So what makes a good rom-com? In this case, a Japanese romantic comedy. Let’s see…
1. It must be filled with characters we care about, even if we hate some of them;
2. There are minimal plot holes – acceptable even if we question them or have flimsy explanation ( or none at all), but the point is, it shows a certain sincerity and honesty that we can somehow accept or live with;
3. There is a sense of humor – how would you really enjoy a romcom if there is no funny, comedic relief, at least with all the expected scenarios (or plots) including cancer, abortion, bullying, amnesia and the likes?
4. Complemented with memorable, romantic, at least appealing music (yes, soundtrack) not necessarily sugary-sweet, but appropriate for the scene (or scenes). I don’t care if they have Metallica or death metal music but at least it sounded ‘appropriate’ for the scene if you know what I mean…
5. Offers breathtaking (at least picturesque) shots where you expect the leads to have a kiss. It’s not necessary to have a location shoot in Paris (though it might be a good idea) or some other famous romantic locations since there are plenty of nice places in Japan that foreigners have not yet seen or at least, love to explore a bit more ( of course, from the PoV of the locals, places where they have fond memories).
Anyway, here’s a definition that may be acceptable to many:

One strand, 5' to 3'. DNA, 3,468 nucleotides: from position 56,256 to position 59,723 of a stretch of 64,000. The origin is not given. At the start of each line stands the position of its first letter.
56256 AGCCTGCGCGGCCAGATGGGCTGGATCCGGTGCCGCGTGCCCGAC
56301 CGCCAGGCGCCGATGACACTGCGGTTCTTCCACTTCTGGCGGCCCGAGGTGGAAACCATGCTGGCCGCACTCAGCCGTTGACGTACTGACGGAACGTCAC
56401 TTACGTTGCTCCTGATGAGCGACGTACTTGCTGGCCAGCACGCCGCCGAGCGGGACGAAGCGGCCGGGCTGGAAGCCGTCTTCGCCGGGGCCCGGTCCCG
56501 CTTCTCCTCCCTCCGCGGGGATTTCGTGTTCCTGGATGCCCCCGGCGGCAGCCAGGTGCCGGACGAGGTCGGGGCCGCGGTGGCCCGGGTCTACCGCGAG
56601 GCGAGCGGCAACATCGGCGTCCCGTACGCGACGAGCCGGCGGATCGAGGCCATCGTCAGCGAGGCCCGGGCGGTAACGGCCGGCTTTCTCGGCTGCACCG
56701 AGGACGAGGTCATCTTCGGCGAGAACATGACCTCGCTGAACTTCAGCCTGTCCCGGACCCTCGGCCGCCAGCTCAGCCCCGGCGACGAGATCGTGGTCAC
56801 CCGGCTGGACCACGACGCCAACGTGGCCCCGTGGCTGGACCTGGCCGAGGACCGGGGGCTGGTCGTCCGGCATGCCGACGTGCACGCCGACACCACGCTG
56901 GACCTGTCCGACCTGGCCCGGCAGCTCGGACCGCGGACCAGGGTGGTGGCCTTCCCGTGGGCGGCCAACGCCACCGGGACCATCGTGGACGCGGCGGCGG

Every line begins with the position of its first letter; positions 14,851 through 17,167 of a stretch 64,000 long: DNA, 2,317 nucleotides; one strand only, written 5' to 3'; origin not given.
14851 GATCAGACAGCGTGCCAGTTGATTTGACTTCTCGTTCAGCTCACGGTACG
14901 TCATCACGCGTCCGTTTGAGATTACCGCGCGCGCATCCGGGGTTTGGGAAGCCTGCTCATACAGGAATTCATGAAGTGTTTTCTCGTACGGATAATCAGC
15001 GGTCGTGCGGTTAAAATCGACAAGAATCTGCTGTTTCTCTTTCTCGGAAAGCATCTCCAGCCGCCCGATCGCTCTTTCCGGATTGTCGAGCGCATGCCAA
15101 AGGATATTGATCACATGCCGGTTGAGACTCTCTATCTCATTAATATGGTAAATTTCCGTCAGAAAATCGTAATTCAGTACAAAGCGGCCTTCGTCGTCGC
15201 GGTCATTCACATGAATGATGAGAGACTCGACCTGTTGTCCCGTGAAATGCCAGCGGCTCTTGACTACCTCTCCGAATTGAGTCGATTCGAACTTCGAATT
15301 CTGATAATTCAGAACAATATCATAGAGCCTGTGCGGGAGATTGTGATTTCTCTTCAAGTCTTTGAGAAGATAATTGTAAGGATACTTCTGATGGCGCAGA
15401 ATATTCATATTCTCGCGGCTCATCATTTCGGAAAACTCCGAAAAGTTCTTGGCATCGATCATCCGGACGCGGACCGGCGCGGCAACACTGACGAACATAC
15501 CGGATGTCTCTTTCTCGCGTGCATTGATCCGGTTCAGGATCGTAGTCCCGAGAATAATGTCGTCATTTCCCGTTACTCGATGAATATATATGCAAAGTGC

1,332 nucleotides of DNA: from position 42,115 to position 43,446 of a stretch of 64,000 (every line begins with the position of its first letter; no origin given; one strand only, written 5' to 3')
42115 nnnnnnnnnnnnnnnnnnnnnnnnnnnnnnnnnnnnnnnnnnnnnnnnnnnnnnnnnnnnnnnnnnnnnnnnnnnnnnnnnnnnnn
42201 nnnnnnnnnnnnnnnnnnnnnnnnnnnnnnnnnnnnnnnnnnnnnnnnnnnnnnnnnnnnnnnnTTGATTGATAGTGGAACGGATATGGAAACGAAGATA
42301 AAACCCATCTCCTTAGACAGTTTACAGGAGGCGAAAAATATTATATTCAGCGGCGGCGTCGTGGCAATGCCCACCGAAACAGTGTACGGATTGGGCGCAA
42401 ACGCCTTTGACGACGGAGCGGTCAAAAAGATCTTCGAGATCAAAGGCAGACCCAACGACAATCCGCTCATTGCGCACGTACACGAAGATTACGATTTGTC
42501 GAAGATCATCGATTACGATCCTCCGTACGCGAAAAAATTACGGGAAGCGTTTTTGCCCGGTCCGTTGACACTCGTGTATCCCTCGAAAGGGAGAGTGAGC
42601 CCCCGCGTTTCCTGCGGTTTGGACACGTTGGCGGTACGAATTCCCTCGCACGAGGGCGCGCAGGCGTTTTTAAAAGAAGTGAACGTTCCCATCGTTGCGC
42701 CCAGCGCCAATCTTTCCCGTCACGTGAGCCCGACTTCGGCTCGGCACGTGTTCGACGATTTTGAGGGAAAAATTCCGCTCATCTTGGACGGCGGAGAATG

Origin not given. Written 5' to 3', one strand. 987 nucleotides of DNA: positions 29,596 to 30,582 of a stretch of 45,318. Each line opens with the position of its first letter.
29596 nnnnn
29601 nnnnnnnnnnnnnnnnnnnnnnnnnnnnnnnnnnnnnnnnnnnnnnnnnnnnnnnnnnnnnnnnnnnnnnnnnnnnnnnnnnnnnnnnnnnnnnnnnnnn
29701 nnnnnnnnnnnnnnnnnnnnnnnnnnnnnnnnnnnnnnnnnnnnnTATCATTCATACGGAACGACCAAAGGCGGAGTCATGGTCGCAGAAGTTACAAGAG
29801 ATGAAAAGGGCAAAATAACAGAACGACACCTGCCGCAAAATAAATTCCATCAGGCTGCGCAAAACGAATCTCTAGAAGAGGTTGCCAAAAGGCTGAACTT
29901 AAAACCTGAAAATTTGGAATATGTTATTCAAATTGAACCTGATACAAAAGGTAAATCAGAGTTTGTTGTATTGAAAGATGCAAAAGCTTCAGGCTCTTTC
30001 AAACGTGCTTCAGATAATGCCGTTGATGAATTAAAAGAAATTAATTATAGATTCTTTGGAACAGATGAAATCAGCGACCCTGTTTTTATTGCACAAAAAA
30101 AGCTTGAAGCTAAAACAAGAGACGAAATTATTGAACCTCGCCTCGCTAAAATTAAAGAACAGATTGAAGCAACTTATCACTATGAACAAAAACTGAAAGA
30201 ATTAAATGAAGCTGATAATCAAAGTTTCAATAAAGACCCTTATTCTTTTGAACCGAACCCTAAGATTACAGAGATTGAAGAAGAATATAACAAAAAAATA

Romantic comedy films are films with light-hearted, humorous plotlines, centered on romantic ideals such as that true love is able to surmount most obstacles. One dictionary definition is “a funny movie, play, or television program about a love story that ends happily”. Another definition states that its “primary distinguishing feature is a love plot in which two sympathetic and well-matched lovers are united or reconciled”. In a typical romantic comedy the two lovers tend to be young, likable, and apparently meant for each other, yet they are kept apart by some complicating circumstance (e.g., class differences, parental interference; a previous girlfriend or boyfriend) until, surmounting all obstacles, they are finally wed. A wedding-bells, fairy-tale-style happy ending is practically mandatory.
Some may argue with me that a rom-com must have a happy ending to be considered a rom-com, but even the genre has to grow and expand and allow some form of innovation. So, which Japanese movies of recent years are in my top list? Let’s see…
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A giant with a gentle heart, a foreigner, and photographers populate the first 3 movies in our top 10 hit list.
One of the most versatile actors in Japan today, Ryohei Suzuki (of Hentai Kamen fame) transforms himself into this “gentle giant” as he rescues a modern-day damsel in distress (who immediately fell in love with him) yet the clueless guy thinks it’s his handsome friend whom the girl likes. Based on the manga series “Ore Monogatari!!” by Kazune Kawahara & Aruko, the movie is a showcase of fun, yet there are serious issues tackled here – loyalty and friendship, honor and family values.